Suburban Inside Urban City Limits – Really?
Pre-filled template with ‘Suburban’ already checked…
Another appraisal report was delivered by a homing pigeon to my windowsill the other day. After leaving a ‘deposit’ on the sill that kind of matches the goop I observed in the report, off it went.
The subject property is within a built-up neighborhood area within the largest city in this particular area; it is within city limits. The neighborhood was developed in the 1950’s and 60’s. It is fully built out (i.e., all subdivided lots are developed) and has a couple of neighborhood parks. Population density is similar to other areas within the city. The ‘downtown’ area is a short drive from the neighborhood, and other shopping districts are closer. The city is a fully functioning modern area, with all typical urban amenities, schools, public services, etc.
On page 1 of the GSE report forms, we are asked to indicate the Neighborhood Characteristics, by using the checkboxes, and then below those we write comments about the Neighborhood.
The first line is for Location (of the Neighborhood, not where it is located in the region, state, nation or world)… as [ ] Urban [ ] Suburban [ ] Rural
The appraiser in this report has [X] Suburban checked. Why? I just described above the neighborhood characteristics as being Urban, within a city. The appraiser did also, as you will see below.
The Dictionary of Real Estate Appraisal, 4th Ed, defines ‘Urban’ as:
“…a mature neighborhood with atypically found within city limits or a neighborhood commonly identified with a city.”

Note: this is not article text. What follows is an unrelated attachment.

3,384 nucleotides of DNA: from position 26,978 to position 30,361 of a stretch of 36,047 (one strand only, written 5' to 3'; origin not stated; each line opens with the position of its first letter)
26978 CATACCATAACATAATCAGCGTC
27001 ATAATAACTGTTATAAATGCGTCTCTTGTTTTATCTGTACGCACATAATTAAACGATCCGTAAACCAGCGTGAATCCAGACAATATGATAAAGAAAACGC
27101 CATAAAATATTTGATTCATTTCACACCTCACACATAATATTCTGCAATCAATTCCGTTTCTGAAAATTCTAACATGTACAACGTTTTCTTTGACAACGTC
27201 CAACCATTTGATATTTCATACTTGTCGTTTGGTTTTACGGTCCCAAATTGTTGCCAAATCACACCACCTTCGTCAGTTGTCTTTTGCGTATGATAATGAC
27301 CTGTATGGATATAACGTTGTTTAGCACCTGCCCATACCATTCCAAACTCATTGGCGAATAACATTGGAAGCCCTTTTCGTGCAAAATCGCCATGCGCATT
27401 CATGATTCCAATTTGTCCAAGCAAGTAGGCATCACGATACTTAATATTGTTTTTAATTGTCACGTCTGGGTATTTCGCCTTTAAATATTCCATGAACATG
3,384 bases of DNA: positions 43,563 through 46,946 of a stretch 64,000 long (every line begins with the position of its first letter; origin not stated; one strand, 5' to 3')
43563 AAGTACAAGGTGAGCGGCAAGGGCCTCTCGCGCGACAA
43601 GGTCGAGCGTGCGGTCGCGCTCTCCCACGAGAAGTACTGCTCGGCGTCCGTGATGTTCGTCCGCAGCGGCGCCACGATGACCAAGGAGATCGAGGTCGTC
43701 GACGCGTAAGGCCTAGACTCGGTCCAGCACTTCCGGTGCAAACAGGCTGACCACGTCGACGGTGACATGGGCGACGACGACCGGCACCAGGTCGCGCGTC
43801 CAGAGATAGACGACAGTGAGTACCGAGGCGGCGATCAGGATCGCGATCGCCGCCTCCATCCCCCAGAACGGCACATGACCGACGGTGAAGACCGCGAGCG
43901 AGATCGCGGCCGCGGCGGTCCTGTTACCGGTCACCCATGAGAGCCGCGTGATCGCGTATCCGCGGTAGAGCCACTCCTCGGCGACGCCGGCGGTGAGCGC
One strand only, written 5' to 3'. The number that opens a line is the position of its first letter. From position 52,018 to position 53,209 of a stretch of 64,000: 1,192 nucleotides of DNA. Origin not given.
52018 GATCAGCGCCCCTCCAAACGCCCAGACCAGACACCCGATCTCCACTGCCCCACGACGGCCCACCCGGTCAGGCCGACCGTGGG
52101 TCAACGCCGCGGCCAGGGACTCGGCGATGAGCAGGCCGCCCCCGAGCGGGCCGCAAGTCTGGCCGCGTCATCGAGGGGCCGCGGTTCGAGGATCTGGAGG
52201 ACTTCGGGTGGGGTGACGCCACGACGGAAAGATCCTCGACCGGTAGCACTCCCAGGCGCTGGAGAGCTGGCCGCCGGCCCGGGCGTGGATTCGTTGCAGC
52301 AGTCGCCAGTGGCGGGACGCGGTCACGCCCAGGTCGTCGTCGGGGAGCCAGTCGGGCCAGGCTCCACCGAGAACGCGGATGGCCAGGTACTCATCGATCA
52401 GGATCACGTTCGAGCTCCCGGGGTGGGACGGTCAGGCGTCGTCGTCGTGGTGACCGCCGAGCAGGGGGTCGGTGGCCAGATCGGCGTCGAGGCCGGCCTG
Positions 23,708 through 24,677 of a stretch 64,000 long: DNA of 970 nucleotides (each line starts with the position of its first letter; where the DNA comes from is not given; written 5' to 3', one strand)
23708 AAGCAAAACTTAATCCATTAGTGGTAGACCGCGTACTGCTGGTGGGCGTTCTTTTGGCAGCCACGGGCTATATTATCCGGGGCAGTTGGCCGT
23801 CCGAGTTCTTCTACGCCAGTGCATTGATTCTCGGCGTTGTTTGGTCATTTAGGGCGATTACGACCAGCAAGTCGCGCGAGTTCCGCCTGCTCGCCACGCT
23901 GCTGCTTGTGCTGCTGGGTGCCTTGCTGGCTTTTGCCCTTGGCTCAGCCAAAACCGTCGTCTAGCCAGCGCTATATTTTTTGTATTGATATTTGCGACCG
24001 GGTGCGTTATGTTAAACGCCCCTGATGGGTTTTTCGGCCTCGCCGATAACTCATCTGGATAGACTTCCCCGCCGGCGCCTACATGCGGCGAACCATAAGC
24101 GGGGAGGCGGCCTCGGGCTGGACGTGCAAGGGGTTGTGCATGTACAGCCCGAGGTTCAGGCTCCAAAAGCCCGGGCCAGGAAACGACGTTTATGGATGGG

‘Suburban’ is defined as:
“…a neighborhood that contains complimentary properties with less concentrated population than is typically found in an urban neighborhood.”
In the FNMA Selling Guide, this information is provided:
“Fannie Mae requires the appraiser to perform an objective neighborhood analysis by identifying neighborhood boundaries, neighborhood characteristics, and the factors that affect the value and marketability of properties in the neighborhood.”
When an appraiser incorrectly checks a Characteristic box, this makes the report immediately questionable, less reliable, and certainly not objective analysis in terms of the appraiser’s responsibility.
Continuing down the report, we come to the Neighborhood Description, where we can include general or specific comments.
In this report, the appraiser wrote “This is a typical residential neighborhood within the city limits of XYZ.” Additional comments describe the lot sizes, types of additional residential housing, and commercial uses.
The appraiser correctly described the URBAN neighborhood. Why, then, was the ‘Suburban’ box checked on the form?
I can’t answer ‘Why.’
I can speculate that perhaps the appraiser does not understand the use of this part of the form, perhaps believes that it relates to ‘someplace farther away from’ or relative to ‘someplace else’ like a bigger city in the region, or a possible culprit… the report was started using a pre-filled Template with ‘Suburban’ already checked, and no proof-reading was done to verify this detail. Maybe the form was typed by a 3rd party, and not reviewed by the appraiser for accuracy? I don’t know which of these speculations is the actual one.
It’s real easy to blow through the checkboxes on the GSE forms. But they have real, and important, meanings in terms of loan underwriting. They may also affect the number of ‘correction notices’ an appraiser receives if errors are found, or box checks are questioned. These are a definite irritation to everyone involved.
Let’s be careful out there!
The embedded PDF below is my gift to you this holiday season. It will help you understand Locational Characteristics.